- Message from the Vice President for Student Affairs
- Mission of the University
- Logo of the University of North Dakota
- Fighting Sioux Logo
- Seal of the University of North Dakota
- Code of Spectator Conduct
- Section 1: General University Policies
- Section 2: Conduct Regulations and Procedures
- Section 3: Emergency Situations, Emergency Suspension, Temporary Conditions, and Emergency Suspension Review Hearings Before the SRC
- Section 4: Sexual Violence Protocols
- Section 5: The Use of University Facilities
- Section 6: Student Organizations
- Section 7: Student Health Services and University Health Policies
- Section 8: Student Records
- Appendix I: Equal Opportunity/Affirmative Action Policy Statement and Procedures for Complaints of Discrimination or Harassment
- Appendix II: Dismissal/Grievance Procedures for Student Employees
- Appendix IIIa: Academic Concerns
- Appendix IIIb: Financial Aid Information
- Appendix IIIc: Academic Freedom
- Appendix IV: Information Technology Policies
- Appendix V: Drug-Free Schools and Communities Act Information
- Appendix VI: Notice of Annual Security Report
- Appendix VII: Student Relations Commitee (SRC)
Fighting Sioux Logo
Since the early 1930s, the University of North Dakota athletic teams have been known as the Fighting Sioux and have used an American Indian head representation as their symbol. UND officially adopted the name "Fighting Sioux" in honor of the first inhabitants of the region and some of the American Indian tribes of the state. Please note that the University's athletic logo, the Indian head symbol, is intended for inclusion on merchandise or in specific reference to UND athletics. The athletic logo is not to be used by UND departments for general public information and marketing purposes; instead, the official UND logo or seal are to be used. Commercial use of any of UND's registered trademarks, including the athletic symbol, requires advance approval and generally involves the payment of royalties to UND.
In 2000, the State Board of Higher Education reaffirmed the use of the "Fighting Sioux" as the
nickname for UND's athletic teams. In 2011, the Board directed that a transition plan to retire the logo should be prepared by the University, pending possible action by the North Dakota Legislature regarding the status of the logo. UND insists that the team name be used in a completely respectful fashion both on and off campus. UND ranks among the top higher education institutions in the nation in the number of American Indians in its student population, the variety and substance of its Native American programs, and the number and success of its American Indian alumni. For example, more than 20 percent of the American Indian doctors practicing in the United States today were trained through UND's Indians into Medicine (INMED) program. UND has also developed programs to help train American Indians for such professional careers as nursing, psychology, journalism, and the sciences.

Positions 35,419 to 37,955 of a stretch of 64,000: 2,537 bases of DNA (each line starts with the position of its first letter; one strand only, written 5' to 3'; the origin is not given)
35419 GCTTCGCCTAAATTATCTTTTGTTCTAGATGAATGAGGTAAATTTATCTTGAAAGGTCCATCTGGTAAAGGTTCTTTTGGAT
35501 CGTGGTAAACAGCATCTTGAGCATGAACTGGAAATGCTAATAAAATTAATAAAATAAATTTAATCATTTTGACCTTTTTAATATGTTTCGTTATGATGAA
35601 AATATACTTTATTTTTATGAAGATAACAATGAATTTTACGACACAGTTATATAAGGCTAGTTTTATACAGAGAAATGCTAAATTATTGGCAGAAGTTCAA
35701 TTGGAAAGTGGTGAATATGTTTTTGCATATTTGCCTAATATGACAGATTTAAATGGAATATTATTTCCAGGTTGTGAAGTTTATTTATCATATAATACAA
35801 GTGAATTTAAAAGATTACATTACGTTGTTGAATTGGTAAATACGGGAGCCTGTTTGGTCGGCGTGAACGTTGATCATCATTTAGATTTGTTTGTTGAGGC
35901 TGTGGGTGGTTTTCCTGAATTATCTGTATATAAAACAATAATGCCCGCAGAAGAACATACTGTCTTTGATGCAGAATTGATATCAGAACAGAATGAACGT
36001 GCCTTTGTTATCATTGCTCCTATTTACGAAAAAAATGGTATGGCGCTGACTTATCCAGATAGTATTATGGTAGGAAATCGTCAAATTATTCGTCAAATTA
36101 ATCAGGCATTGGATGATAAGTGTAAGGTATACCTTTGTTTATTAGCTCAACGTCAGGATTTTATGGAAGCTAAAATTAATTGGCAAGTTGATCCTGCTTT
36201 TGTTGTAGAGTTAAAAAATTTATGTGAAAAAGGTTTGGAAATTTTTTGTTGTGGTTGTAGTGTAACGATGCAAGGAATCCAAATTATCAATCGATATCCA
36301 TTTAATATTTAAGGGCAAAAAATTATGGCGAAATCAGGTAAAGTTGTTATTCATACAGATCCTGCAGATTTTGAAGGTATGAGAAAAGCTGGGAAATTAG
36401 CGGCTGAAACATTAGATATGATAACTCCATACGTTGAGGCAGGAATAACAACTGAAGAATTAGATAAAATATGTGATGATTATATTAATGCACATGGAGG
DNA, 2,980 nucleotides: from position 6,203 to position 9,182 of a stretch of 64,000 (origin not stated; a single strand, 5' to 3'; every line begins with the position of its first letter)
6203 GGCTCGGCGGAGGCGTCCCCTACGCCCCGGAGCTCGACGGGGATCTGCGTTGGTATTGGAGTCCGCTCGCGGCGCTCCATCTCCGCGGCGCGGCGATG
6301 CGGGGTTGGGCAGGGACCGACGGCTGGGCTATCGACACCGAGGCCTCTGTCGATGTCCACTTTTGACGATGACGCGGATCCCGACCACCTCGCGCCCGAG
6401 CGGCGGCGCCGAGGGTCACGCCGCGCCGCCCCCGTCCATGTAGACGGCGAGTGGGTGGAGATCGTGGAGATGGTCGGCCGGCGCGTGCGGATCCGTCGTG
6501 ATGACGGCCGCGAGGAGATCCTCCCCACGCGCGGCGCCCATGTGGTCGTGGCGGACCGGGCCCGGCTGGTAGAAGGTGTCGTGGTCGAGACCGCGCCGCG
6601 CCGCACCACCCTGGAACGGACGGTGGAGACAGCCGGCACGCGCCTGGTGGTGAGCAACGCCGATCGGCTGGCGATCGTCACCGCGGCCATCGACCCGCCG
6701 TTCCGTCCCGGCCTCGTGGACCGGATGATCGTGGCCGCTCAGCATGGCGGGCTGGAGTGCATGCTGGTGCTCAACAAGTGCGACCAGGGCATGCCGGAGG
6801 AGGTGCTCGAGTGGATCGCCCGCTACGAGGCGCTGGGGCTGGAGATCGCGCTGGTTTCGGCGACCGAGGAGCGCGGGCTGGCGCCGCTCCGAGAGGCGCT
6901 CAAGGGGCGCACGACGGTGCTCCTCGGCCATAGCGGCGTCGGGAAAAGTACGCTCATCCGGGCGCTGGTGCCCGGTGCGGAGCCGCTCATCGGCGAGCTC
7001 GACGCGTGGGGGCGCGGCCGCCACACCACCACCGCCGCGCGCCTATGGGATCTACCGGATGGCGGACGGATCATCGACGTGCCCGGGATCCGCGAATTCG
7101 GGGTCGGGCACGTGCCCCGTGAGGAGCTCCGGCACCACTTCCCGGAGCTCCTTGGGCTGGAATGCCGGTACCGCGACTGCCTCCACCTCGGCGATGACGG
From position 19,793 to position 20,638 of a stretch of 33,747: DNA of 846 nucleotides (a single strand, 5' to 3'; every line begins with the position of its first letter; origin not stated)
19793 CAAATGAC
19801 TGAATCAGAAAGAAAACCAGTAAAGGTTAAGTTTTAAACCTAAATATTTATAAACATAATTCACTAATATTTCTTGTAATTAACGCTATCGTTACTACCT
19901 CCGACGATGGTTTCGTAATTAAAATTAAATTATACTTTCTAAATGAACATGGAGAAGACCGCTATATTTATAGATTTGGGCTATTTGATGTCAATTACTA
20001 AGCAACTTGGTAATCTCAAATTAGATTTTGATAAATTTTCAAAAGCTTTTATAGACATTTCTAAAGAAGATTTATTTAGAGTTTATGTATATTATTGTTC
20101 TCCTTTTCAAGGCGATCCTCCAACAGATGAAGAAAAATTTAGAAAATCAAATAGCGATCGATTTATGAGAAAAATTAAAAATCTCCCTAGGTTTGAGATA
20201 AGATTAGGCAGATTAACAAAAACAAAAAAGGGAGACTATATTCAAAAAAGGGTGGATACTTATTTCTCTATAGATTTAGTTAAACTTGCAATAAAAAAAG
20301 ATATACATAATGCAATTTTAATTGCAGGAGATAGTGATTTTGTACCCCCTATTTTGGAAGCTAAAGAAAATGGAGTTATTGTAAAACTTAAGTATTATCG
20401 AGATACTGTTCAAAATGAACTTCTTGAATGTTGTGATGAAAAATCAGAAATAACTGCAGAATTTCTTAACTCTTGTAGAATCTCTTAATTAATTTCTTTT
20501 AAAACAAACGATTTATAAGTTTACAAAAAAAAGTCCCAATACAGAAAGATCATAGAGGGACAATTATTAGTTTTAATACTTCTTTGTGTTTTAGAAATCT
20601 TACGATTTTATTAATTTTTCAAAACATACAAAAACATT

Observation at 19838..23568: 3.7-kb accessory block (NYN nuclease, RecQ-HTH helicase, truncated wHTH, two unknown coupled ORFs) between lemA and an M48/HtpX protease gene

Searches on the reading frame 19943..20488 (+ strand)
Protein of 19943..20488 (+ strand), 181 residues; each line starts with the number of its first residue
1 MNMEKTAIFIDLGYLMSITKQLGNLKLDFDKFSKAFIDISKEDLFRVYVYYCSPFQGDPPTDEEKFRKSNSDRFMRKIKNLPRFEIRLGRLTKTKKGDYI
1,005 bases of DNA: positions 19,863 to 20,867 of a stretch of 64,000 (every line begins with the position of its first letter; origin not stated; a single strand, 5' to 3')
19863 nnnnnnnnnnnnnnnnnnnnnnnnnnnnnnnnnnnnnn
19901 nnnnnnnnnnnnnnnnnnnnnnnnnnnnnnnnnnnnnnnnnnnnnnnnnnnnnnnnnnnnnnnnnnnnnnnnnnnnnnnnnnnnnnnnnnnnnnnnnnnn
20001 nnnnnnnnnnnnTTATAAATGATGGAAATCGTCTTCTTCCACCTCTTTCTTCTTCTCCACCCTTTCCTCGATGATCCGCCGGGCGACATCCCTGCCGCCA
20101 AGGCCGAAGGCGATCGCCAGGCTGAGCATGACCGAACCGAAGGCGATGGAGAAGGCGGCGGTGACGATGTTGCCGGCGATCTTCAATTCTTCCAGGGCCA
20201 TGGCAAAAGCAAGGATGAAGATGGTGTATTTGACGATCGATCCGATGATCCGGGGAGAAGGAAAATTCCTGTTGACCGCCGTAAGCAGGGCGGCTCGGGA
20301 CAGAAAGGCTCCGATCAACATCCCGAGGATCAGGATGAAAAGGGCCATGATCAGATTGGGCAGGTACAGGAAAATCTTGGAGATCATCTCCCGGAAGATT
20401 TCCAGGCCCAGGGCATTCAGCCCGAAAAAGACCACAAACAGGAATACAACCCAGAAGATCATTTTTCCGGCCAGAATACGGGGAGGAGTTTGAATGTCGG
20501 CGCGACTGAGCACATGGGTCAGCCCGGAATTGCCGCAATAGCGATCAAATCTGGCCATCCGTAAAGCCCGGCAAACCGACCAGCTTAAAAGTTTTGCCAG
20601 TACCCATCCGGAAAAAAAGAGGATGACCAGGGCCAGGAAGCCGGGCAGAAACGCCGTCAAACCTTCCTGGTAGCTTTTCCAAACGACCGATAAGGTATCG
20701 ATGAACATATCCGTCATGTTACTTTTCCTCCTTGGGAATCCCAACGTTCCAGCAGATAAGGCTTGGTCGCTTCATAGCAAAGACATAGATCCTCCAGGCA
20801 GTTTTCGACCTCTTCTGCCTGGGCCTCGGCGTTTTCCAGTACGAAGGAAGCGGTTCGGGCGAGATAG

The University of North Dakota is firmly committed to promoting an environment that emphasizes respect for diversity. In accordance with this commitment, the UND community is dedicated to respecting the past and present of the American Indian. Further information is available from the Native American Programs Office, the Vice President for Student Affairs, or the Office of University Relations.
All language and symbols, such as those shown here and on the previous page, are protected by
federal and state trademark registration. Unauthorized use of these marks by any party, public or private, is strictly prohibited. A licensing program has been established to monitor use of these
marks in accordance with University policy. All products bearing verbiage or symbols protected
by UND are subject to review and approval by the institution. At that time a determination is made regarding obligation of the producer for royalties. Only manufacturers licensed by UND to reproduce its marks may do so legally. For more information please contact the Office of the Vice President for Finance and Operations.
August 1, 2012 - Published